Students will enjoy reacting and observing different chemical reactions in this kit. Synthesis, decomposition, single replacement, double replacement and combustion are all tested and identified by students in the lab. In addition to identifying the reactions, students also practice balancing chemical equations.
Individual Flinn blended Learning Solution Kits include experiment supplies and 1 year of digital content access to one lab for 30 users. Digital features include:
- Anytime, anywhere digital access to prelab, technique and summary videos that help students focus on understanding core chemical concepts and progress through experiments independently.
- Digital procedures optimized to work, with embedded assessments and real sample data and enough materials for 24–30 students working in small groups to complete each experiment
- Unique takes on core chemistry concepts and clear connections to the things students experience in their everyday lives.
- Virtual reality simulations that place students “inside the beaker” to connect the atomic and macroscopic scales and browser-based simulations that allow students to generate digital emission spectra and pH indicator tables.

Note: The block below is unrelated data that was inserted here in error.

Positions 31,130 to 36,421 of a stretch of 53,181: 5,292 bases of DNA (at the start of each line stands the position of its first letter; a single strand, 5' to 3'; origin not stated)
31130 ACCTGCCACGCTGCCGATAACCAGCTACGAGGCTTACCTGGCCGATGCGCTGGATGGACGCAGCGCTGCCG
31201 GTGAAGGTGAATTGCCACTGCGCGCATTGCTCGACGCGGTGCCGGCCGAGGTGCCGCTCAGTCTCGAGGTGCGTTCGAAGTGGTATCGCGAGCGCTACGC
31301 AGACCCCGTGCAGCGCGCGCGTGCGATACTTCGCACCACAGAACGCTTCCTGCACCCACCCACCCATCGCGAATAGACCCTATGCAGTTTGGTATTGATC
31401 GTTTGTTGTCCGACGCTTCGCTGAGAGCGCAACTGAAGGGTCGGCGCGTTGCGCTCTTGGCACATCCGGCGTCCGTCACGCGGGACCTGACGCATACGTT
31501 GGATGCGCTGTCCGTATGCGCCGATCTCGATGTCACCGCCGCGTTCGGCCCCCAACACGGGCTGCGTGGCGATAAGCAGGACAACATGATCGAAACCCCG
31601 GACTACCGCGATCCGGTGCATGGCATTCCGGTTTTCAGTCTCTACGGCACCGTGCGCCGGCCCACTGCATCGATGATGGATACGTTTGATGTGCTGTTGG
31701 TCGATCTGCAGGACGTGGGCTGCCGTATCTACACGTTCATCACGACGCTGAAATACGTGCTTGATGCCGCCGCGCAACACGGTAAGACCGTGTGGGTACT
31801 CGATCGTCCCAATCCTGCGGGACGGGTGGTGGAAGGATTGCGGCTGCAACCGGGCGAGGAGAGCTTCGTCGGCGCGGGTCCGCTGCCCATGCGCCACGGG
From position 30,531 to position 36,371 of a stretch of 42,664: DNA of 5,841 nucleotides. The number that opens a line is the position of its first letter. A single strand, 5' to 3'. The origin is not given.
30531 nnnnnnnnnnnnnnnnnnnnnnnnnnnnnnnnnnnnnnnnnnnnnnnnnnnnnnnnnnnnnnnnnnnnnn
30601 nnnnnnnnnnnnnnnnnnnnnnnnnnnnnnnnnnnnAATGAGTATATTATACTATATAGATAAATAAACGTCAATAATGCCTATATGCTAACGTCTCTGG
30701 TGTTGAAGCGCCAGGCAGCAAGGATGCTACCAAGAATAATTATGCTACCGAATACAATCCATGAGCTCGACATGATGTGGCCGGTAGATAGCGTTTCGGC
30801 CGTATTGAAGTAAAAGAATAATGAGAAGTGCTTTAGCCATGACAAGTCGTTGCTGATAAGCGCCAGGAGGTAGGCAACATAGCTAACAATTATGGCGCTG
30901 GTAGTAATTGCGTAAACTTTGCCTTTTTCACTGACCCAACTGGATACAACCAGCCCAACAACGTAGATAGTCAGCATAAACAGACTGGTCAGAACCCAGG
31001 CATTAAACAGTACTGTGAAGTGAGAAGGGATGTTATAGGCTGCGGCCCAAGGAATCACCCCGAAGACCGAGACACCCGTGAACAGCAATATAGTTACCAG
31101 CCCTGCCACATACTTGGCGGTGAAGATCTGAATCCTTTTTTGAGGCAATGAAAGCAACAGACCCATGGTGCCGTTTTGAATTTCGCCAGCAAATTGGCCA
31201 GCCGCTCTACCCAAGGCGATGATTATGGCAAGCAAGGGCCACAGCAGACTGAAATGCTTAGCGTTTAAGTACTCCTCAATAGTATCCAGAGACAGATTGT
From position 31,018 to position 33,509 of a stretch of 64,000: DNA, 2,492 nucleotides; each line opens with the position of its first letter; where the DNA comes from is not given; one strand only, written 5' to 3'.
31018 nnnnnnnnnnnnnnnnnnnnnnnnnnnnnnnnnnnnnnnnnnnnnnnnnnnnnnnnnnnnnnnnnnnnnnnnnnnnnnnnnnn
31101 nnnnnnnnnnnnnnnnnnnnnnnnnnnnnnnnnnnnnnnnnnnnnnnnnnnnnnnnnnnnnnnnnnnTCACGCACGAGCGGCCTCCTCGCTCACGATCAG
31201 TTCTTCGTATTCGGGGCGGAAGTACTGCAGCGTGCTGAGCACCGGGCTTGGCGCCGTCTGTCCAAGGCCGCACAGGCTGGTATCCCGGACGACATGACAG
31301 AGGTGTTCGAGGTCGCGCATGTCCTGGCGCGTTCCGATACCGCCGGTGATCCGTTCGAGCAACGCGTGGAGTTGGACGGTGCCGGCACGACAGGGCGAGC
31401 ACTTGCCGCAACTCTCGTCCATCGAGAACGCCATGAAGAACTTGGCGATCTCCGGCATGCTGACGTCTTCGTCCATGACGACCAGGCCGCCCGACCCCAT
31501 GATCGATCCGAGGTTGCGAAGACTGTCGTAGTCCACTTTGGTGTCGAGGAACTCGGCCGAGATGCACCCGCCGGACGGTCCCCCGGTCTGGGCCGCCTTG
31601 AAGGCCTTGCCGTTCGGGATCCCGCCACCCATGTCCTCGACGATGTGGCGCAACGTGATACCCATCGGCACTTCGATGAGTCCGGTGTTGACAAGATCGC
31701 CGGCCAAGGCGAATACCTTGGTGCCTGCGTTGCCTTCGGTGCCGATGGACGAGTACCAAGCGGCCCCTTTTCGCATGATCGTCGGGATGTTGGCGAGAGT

- Built-in safety training—videos and assessments on pre-lab safety, proper PPE, safety equipment, procedure safety, chemical disposal, hazard recognition and emergency response.
Correlation to Next Generation Science Standards (NGSS)†
Science & Engineering Practices
Asking questions and defining problems
Planning and carrying out investigations
Analyzing and interpreting data
Obtaining, evaluation, and communicating information
Disciplinary Core Ideas
HS-PS1.A: Structure and Properties of Matter
HS-PS1.B: Chemical Reactions
Energy and matter
Structure and function
HS-PS1-2. Construct and revise an explanation for the outcome of a simple chemical reaction based on the outermost electron states of atoms, trends in the periodic table, and knowledge of the patterns of chemical properties.
HS-PS1-7. Use mathematical representations to support the claim that atoms, and therefore mass, are conserved during a chemical reaction.